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Introduction

I am doing some research for a project. I have an unfinished detached two story garage. The second story space 400 square feet. Inside the house is a 200 AMP main panel with a feeder to the garage. The detached garage has a 125 AMP sub-panel. The breakers in the main panel and sub-panel are 50 AMPS.

I believe the wiring from the main panel to the sub-panel transitions based on where it is located. For example, part of the feeder line is buried and pops into the sub-panel. The marking on this wiring are:

AWG (33.62 mm2) AA-8000 AL Type use-2/RHH/RHW-2 600V SUN RES XLPE

Here are my questions

  1. Even though the breakers are sized at 50 AMPS, how much power can this feeder line supply safely?

  2. Will the current configuration provide the power I need? The following is a list of devices/appliances I think I need for the space.

    • Hot Water Heater (30 AMPS 2-pole)
    • HVAC (outside compressor) (?)
    • HVAC (inside air-handler) (?)
    • HVAC (electric heat) (?)
    • Refrigerator (20 AMPS)
    • Microwave (20 AMPS)
    • Washer (20 AMPS)
    • Dryer (30 AMPS 2-pole)
    • Two Electric Cars (?)

I believe electric cars will become more popular in the near future. So I want to plan for enough power to recharge two electric cars. For example, Tesla has two types of wall chargers:

  • Standard: 60-amps (48A draw)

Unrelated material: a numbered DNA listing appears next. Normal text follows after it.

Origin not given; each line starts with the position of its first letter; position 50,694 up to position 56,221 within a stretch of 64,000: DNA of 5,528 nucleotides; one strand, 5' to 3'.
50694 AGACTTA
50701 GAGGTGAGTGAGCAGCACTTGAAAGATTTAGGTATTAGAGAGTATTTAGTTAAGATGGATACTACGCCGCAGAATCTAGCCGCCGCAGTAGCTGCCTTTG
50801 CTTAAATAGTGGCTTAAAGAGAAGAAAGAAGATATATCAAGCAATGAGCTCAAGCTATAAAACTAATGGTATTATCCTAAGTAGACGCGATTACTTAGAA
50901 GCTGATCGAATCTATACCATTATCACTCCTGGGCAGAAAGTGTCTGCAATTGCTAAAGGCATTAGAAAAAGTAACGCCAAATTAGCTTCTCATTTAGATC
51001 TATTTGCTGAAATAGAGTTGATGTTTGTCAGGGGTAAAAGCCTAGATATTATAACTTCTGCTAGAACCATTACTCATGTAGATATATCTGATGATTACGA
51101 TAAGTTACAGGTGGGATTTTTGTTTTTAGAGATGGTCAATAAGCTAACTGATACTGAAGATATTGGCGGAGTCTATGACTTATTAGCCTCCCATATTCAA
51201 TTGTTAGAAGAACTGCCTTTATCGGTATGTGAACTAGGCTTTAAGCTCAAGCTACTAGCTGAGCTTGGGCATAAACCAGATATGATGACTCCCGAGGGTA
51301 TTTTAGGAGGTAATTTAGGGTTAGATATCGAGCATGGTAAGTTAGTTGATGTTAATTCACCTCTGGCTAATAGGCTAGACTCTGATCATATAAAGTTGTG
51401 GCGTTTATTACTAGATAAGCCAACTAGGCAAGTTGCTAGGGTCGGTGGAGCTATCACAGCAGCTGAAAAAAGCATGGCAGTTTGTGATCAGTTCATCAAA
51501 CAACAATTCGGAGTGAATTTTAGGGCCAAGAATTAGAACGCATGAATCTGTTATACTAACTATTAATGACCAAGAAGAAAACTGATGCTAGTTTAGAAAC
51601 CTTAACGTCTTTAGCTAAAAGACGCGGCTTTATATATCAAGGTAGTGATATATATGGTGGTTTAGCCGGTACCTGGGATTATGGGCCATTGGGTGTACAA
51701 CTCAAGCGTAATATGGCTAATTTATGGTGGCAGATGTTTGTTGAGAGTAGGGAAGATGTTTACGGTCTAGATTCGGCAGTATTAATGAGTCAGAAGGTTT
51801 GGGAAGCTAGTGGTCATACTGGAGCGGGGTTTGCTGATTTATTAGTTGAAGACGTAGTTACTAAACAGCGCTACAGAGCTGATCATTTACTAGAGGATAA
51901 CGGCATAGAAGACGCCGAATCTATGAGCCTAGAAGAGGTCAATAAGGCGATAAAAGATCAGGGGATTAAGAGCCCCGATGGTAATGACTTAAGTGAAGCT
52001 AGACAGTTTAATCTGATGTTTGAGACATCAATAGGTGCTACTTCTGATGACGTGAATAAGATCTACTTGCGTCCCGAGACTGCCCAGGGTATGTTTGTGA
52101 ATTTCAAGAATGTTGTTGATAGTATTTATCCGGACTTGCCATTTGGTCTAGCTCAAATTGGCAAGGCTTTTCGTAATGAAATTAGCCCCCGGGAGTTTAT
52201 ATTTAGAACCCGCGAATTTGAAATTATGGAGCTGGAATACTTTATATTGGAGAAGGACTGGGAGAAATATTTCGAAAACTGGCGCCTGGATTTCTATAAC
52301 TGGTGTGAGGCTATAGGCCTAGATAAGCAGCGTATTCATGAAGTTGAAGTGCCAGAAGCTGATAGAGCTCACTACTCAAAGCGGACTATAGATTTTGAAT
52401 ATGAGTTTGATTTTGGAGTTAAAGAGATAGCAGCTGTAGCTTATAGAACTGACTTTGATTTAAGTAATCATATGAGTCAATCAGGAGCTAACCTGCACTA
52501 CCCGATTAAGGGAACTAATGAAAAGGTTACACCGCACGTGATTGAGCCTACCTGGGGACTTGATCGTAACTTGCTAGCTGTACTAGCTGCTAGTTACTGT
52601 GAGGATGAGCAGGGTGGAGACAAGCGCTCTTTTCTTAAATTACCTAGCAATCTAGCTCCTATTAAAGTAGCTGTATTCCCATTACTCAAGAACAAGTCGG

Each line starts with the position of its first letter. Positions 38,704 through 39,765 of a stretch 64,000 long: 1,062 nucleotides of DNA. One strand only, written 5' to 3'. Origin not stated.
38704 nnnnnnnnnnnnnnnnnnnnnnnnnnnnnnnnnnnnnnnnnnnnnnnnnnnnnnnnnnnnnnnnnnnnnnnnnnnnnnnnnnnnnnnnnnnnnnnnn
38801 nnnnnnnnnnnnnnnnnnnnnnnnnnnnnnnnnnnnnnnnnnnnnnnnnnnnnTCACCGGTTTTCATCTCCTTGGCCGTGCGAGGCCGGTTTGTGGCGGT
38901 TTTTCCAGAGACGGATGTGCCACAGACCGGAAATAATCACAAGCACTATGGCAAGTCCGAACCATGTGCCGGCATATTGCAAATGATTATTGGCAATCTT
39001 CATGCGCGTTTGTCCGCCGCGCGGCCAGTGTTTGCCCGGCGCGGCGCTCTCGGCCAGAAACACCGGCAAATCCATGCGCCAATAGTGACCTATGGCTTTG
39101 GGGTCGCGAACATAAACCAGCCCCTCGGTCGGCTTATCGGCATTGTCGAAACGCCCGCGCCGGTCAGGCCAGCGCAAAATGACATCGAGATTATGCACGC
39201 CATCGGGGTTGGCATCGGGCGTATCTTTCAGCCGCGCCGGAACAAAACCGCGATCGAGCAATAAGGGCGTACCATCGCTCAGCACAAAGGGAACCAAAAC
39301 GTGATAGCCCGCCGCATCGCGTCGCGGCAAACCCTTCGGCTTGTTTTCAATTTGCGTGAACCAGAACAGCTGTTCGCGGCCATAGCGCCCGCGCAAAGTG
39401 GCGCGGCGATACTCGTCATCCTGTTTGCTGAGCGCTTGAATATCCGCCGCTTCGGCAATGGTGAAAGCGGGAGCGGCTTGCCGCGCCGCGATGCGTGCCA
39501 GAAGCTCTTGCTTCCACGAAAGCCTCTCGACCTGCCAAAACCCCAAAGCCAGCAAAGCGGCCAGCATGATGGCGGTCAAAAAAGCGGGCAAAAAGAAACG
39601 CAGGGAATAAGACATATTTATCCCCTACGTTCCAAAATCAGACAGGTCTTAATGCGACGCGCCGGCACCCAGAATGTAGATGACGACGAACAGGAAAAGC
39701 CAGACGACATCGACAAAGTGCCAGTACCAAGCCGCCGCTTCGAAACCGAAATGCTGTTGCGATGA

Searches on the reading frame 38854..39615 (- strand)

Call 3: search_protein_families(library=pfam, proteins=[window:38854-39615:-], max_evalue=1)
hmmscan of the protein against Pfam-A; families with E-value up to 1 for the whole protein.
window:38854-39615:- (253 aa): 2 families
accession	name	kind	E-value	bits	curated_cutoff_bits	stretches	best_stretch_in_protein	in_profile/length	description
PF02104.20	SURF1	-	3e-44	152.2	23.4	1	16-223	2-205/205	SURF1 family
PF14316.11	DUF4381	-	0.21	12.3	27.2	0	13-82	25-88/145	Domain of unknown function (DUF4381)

• High Amperage: 90 amps (72A draw)
  1. The sub-panel is 125 AMP. Can I just swap out the 125 AMP sup-panel with a larger panel like 200 AMP for the moment until I can upgrade the service? The reason is I want to wire the sub-panel one time. If I find out that I need more power in the future, I do not want to have to reinstall and rewire a sub-panel.

Based on the table below this 33.62 mm2 converts to 2 AWG Aluminum wire. Based on the second table below, this shows an allowable Ampacity of 75 amps @ 60 degrees C. I presume that the cable is rated for 125% of the estimated need (50 * 1.25% = 62.5 amps), rounded up to 75 amps.

I believe the full length of the feeder line is less than 80 feet.

Images

200 AMP Main Panel. The feeder for the garage is in the lower left side with the 50 AMP breaker. The feeder lines are red and black. Main Panel

125 AMP Sub-Panel. I believe the feeder lines come in as Aluminum and then I think they transition to copper. Garage Sub-Panel

These are the markings on the feeder line in the garage subpanel. Markings on feeder line Markings on feeder line 2

Converts mm2 to AWG. Conversion Table

NEC Allowable Ampacities NEC Allowable Ampacities

  • Your Sub Panel is a Eaton Main Lug, but since it is in an detached structure from the main Panel, they used a 50 Amp Breaker to power the bus. You mention a lot of what ifs... you were questioning upsizing Sub panel to a larger size, what is the size/ accessibility of the feeders going to the sub-panel....they would need to be changed for any but a small boost. If you are worried about Sub Panel size. put in a much larger panel now, before filling. I would put in a Main breaker panel, not a main lug panel, decide how much you are realistically going to upgrade, then go for it. – Limo DRIVER Jul 3 '18 at 19:23